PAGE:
The Institute of Electrical and Electronics Engineers Inc. (IEEE) isn't working on a variable-speed Ethernet standard yet, but Google is pushing for one. It was a point of focus for Bikash Koley, Google's principal architect and manager of network architecture, during a panel session on the last day of OFC/NFOEC last week. What he wants is variable-speed Ethernet. So, instead of running a connection at 100 Gbit/s or 400 Gbit/s, which are the two standard choices, he'd like to pick arbitrary speeds. The technology on the optical side is actually ready for what he's asking. Variable-speed transceivers and flexible-grid ROADMs exist. What's missing is on the packet side: a media access control (MAC) layer that's capable of dealing with a variable-bit-rate physical (PHY) layer.
An Apple ID can essentially be the keys to the Kingdom when it comes to Apple devices and user maintained data, and as Apple explains, is the “ key to many important things you do with Apple, such as purchasing from the iTunes and App Stores, keeping personal information up-to-date across your devices with iCloud, and locating, locking, or wiping your devices.”
“After you turn [Two-step verification] on, there will be no way for anyone to access and manage your account at My Apple ID other than by using your password, verification codes sent your trusted devices, or your Recovery Key,” a announcing the new service explained.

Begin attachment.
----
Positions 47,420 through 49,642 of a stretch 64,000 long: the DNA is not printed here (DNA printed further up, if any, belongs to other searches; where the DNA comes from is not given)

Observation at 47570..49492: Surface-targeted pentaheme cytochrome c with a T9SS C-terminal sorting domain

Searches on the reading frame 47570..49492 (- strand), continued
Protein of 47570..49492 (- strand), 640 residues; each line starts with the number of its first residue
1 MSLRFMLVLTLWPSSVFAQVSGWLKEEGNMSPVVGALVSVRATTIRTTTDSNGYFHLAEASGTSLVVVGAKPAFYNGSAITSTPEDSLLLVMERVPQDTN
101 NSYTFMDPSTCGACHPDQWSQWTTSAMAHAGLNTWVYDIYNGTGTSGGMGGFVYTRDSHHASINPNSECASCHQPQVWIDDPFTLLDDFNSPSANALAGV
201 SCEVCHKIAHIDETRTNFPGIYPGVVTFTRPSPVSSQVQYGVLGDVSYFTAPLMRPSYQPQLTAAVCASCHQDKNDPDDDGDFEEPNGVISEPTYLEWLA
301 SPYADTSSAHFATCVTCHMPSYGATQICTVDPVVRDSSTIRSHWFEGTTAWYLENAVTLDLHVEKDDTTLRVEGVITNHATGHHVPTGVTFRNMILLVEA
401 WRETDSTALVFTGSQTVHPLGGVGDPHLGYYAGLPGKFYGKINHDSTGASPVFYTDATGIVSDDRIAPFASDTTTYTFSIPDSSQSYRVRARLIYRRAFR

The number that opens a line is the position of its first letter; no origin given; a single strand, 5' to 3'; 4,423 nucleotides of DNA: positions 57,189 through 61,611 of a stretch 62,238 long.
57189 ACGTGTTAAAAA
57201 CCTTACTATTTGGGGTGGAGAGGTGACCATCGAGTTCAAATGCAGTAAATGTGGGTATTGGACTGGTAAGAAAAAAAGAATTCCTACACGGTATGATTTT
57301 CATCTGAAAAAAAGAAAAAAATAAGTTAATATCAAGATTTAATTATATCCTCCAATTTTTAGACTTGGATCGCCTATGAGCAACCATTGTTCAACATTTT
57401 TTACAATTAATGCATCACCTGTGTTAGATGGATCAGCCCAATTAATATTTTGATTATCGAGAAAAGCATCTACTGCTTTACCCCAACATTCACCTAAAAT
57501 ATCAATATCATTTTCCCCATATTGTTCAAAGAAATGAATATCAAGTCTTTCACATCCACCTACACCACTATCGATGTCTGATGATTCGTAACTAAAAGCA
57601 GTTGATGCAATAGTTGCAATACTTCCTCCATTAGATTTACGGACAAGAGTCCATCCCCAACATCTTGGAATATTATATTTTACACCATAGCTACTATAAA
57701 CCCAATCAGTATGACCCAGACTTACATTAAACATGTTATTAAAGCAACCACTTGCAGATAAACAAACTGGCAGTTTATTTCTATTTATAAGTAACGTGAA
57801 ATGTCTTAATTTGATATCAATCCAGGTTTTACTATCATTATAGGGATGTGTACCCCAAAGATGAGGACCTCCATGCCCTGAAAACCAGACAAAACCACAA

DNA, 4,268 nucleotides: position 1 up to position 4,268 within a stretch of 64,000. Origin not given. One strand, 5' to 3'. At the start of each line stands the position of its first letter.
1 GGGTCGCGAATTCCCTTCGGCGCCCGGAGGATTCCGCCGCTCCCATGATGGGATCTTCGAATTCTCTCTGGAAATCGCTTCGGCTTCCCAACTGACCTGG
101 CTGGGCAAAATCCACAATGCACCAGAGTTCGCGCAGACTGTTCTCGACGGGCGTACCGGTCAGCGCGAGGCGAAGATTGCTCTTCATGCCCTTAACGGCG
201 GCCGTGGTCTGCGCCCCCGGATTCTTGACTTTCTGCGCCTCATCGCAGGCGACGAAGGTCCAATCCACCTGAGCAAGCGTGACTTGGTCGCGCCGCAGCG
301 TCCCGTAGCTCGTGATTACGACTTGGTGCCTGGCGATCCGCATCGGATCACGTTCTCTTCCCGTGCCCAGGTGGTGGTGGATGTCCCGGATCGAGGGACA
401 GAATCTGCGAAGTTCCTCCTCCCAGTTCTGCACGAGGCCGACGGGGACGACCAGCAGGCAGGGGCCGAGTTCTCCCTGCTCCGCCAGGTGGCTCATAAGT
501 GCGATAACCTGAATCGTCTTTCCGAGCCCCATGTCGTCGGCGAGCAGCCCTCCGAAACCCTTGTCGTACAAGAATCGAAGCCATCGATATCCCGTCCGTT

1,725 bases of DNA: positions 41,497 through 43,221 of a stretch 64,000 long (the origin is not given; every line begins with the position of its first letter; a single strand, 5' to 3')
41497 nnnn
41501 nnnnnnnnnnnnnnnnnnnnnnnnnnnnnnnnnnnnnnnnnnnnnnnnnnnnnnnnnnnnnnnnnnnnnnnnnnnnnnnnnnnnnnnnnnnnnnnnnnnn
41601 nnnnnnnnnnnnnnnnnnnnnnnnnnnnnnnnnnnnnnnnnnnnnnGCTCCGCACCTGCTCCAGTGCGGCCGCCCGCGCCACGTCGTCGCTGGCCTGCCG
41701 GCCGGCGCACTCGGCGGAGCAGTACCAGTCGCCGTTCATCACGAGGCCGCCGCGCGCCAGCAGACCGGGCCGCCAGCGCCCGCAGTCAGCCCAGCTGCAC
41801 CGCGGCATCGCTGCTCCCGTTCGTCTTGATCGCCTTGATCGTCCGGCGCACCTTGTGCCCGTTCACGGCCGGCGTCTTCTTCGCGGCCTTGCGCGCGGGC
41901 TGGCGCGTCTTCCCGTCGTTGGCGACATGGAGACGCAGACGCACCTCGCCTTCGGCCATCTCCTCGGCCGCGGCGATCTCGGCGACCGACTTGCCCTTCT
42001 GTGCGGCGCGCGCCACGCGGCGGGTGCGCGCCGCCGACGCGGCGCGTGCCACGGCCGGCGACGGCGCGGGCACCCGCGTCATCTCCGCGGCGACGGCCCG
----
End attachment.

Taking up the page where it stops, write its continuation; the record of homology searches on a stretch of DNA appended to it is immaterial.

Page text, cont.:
From the Apple Blog Post: 'Our investments are paying off. We’ve already achieved 100 percent renewable energy at all of our data centers, at our facilities in Austin, Elk Grove, Cork, and Munich, and at our Infinite Loop campus in Cupertino. And for all of Apple’s corporate facilities worldwide, we’re at 75 percent, and we expect that number to grow as the amount of renewable energy available to us increases. We won’t stop working until we achieve 100 percent throughout Apple.'
Any other big power hungry data centers want to step up and join Apple on this one? Im looking at you Google and Rackspace!
Some of the most Important Changes include handling of TIFF Images, issues with QuickTime and Software Update (a man in the middle attack), affecting all supported versions of the OS.
More Info at apple.
What’s more, Samsung has also proven rather shrewd at another one of Apple’s historic specialties – advertising. Not only are its latest people-centric ads resonating with consumers, they also bash Apple fans and iPhone users in the process. That’s a lot of bang for the buck.
And speaking of bucks, Samsung isn’t shy about spending a lot of its money on advertising efforts either. While Apple outspent Samsung by a factor of 3-1 in mobile advertising in 2011, Samsung stepped up its game in a major way in 2012. Last year, Samsung outspent Apple by $64 million in mobile advertising. Specifically, Apple spent $333 million on its advertising efforts while Samsung spent $401 million.